Eating well is not about perfection, especially over the holidays. These strategies will help you stay lean and healthy in situations that tempt you to veer off course.
Want to feel great after a holiday gathering? Setting an intention makes you less likely to indulge in foods and activities that make you feel less than great. Hold yourself accountable by sharing your intention with a friend or family member. Or post it on your bathroom mirror to read later. You may want to treat yourself occasionally to pleasure foods. But most times, you’ll feel better avoiding the recreational drug I fear most: sugar.
Volunteer to host the festivities yourself. It’s an opportunity to introduce guests to the healthy foods you’ve discovered and enjoy. Controlling food choices is easier when you’re in charge of the holiday spread.
Invited to a lavish event? Start your day as you always do. Avoid skipping meals to save calories or carbohydrates. One hour before your holiday meal, eat a protein- and healthy-fat-packed snack (try celery sticks with nut butter, or a protein shake). Protein and fat help you cut your cravings for sugar and processed carbs.
Prevent cravings from kicking in by starting with soup, salad or fresh veggies. Avoid appetizers made with refined flour and other unhealthy choices. Look for the vegetable board or other healthy snacks and appetizers. Volunteer to bring something to every gathering so you’re guaranteed at least one healthy choice.
Alcohol lowers your inhibitions and sends you down a slippery slope of bad choices. Most alcoholic beverages are also filled with sugar and empty calories. So limit alcohol or avoid it. Ask for sparkling water with lemon or lime, or bring your own. And drink two glasses of water with lemon before the meal.
Before the meal, take five deep breaths, and express gratitude with others. As you eat, breathe through your nose. Chew every bite slowly, focusing on flavors, colors and smells. Try to put your fork down between bites. Halfway through the meal, pause, lower your fork and take three deep breaths. Assess your hunger on a scale of 1 to 10, and ask yourself, “How much more food do I need to feel satisfied, energized and comfortable?”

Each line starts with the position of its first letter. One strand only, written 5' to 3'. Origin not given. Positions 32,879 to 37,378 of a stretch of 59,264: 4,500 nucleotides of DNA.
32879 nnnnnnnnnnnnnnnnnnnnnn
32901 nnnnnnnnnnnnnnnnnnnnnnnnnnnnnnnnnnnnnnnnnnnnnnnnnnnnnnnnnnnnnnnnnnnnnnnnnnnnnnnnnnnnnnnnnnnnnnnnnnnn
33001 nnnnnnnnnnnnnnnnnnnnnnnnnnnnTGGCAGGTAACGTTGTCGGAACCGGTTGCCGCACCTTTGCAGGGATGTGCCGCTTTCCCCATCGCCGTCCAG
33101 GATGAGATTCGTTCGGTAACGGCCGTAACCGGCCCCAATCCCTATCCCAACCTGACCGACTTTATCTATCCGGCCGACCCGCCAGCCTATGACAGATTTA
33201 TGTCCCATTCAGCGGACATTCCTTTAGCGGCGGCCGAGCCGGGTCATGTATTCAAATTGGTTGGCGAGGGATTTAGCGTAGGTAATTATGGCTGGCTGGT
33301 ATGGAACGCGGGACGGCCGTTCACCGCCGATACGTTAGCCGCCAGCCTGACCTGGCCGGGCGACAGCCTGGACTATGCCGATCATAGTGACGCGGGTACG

Plan a fun activity for after the meal: a group walk, visiting friends or family, a group game or playing with younger family members. During the party, talk to people you find genuinely interesting. Offer to help your host clean up to help prevent overeating or reaching for dessert.
Each forkful of wholesome and delicious food can heal your body and mind. Appreciate your healthy food choices as you enjoy time spent with friends and family.
Occasionally, a well-meaning friend or relative may ask why you’re not indulging at a party. No one will feel insulted if you explain, “I’m here for the company, not the food.”
If you happen to slip up, leave guilt and its toxic effects behind. Simply make a U-turn. I think of this as a GPS for the soul. It doesn’t yell at you or judge you for taking a wrong turn. It reminds you gently to take the next U-turn. If you indulge a little, pay attention. Did you enjoy the process? How did you react to the food? Then move on. Get back to the foods and activities that make you feel great.